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eMadani entanglement: Penny-wise and pound-foolish

Your material comfort in the short run might morph into significant material discomfort and financial foolishness in the long run


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By Jonathan Wong

At the behest of my dear friends, I was looking at the terms and conditions of receiving the eMadani (a measly RM100 of e-cash) for the first time.

Personally, I find it to be a monumental paradox and sheer madness that these legal conditions emerge under the umbrella of “personal data protection”, when, in effect, you are consenting to the commercialisation, exploitation and siphoning of your personal data to shadow institutions. (I call them shadow institutions because you don’t even know who these third-party agencies are, besides the government.)

Here are the actual terms and conditions under Clause 4 on page 3:

  1. Personal Data Protection

By applying for and participating in for the eMADANI program, the Maybank Group Data Privacy Statement available at www.maybank2u.com will apply. In addition, you agree and consent to us, our subsidiaries and any of our affiliated companies collecting, storing, using, processing and disclosing your Personal Data (which include, but is not limited to, your full name, age, date of birth, NRIC or such information that would establish your identity, address, mobile phone, number, email address, bank account details, bank statements and transaction information) to:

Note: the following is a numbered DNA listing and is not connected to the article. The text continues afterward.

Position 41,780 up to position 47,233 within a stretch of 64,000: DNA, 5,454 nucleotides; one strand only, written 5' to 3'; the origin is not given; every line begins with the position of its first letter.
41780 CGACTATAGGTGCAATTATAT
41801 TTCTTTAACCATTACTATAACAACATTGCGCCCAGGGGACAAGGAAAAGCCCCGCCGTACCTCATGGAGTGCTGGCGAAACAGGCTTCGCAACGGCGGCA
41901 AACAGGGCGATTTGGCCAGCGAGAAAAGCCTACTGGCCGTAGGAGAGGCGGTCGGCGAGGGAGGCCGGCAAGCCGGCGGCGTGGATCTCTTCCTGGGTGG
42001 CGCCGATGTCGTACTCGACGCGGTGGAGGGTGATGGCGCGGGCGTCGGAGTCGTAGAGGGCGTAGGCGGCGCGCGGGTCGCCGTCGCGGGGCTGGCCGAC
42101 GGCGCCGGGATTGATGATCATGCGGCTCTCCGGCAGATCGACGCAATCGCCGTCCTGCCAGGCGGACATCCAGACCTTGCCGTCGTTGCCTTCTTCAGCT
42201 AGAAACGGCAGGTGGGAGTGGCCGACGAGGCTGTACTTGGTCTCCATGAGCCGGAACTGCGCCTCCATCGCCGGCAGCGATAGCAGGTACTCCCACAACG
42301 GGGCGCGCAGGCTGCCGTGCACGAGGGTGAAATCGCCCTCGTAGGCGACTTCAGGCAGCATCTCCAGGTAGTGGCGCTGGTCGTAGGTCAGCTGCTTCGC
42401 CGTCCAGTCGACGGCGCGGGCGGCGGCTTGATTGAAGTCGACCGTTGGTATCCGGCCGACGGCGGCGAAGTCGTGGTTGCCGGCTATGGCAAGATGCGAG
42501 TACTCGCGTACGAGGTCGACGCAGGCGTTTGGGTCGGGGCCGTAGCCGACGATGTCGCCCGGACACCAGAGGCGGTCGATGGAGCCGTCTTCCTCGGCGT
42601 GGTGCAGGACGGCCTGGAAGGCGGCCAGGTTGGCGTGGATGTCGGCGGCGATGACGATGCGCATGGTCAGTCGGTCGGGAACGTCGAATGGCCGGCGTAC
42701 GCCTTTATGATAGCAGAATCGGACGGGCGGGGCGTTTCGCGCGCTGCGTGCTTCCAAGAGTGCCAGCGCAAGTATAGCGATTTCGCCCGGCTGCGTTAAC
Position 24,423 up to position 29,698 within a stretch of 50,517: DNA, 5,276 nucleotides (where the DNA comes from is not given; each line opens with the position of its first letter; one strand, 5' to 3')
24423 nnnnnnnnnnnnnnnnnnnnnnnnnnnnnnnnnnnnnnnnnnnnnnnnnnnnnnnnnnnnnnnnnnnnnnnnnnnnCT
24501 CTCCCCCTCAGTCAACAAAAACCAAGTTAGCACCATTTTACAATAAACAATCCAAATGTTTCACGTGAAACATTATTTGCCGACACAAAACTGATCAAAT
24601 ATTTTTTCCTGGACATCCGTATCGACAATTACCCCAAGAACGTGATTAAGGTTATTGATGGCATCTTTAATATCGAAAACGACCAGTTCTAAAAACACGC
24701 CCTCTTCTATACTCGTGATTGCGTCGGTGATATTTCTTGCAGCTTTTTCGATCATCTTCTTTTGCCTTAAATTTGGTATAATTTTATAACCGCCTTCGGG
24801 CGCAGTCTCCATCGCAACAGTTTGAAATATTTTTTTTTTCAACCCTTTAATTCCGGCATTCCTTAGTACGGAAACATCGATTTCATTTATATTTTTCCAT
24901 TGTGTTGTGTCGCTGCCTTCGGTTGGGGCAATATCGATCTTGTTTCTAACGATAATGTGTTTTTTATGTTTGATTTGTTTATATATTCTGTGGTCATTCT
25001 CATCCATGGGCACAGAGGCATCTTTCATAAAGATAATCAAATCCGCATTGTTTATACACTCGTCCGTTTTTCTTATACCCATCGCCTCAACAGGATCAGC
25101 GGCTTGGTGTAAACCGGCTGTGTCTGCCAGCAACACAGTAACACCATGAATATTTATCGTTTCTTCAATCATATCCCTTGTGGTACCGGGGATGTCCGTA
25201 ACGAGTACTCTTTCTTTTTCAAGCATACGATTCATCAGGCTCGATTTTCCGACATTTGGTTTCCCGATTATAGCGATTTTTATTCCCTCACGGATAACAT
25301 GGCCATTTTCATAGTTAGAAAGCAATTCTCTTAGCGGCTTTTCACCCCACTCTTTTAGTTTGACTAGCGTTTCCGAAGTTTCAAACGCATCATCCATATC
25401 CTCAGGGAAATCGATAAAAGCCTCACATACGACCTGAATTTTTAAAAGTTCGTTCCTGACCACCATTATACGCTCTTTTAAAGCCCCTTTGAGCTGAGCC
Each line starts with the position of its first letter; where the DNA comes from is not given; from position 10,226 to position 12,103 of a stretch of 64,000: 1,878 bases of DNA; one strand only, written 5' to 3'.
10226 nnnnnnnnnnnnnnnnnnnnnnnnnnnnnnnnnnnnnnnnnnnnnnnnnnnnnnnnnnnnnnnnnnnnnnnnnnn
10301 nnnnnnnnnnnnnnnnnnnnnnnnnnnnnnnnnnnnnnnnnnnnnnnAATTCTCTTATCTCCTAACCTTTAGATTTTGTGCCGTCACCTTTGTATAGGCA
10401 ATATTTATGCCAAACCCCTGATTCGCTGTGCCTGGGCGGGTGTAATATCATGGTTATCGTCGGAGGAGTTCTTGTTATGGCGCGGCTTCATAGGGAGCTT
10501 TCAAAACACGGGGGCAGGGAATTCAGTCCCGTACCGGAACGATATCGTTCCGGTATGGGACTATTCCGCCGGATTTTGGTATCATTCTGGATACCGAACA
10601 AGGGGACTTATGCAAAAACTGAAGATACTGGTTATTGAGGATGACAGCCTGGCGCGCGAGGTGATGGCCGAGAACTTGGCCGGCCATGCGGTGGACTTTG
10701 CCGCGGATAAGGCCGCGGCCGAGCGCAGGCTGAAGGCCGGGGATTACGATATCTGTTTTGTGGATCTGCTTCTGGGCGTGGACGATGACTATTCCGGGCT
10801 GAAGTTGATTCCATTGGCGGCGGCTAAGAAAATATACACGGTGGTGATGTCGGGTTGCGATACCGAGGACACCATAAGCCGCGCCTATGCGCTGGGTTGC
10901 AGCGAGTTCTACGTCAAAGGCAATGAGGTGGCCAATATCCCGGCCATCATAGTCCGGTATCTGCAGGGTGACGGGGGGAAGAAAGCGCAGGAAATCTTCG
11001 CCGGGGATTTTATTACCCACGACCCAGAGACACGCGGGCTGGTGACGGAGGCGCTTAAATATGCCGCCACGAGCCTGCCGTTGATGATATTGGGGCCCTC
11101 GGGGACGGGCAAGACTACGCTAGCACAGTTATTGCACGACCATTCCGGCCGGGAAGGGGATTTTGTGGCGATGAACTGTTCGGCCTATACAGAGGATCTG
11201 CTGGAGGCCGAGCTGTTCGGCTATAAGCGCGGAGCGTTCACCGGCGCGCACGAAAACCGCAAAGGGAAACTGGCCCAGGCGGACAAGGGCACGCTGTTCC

4.1. Process your account or your MAE by Maybank2u, request, and facilitate the general administration and management to give effect to the transactions related to eMADANI;

4.2. Provide and disclose your Personal Data to service providers (which may be located outside Malaysia), the Government (including but not limited to the Ministry of Finance (MOF) and its nominees and their respective affiliates and agencies), government departments and government agencies to validate and process the eligibility to your application for the eMADANI;

4.3. Validate the claim of the eMADANI with other participating e-wallets in the event of a dispute;

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4.4. Process any complaints you may have against us for the eMADANI;

4.5. Deliver any notice of communications to you through third party service providers in connection to the eMADANI;

4.6. Collect aggregated data (including transaction information) on the products or services you have spent using your eMADANI or such transactions related to the eMADANI; and/or

4.7. Provide and disclose your Personal Data (which may include your transaction information) to the Government of Malaysia (including but not limited to the MOF and its nominees and their respective affiliates and agencies) to determine the success of the eMADANI.

Please note that you will not be able to participate in the eMADANI if you do not agree and consent to the collection, storage, usage, processing and disclosure of your Personal Data. We will store your Personal Data in accordance with the data processing principles (including the security principle) contained in the Personal Data Protection Act 2010. You have the right to access, view, update or correct your Personal Data upon request.

My internal monologue rages on at this gross transactional injustice towards the common person: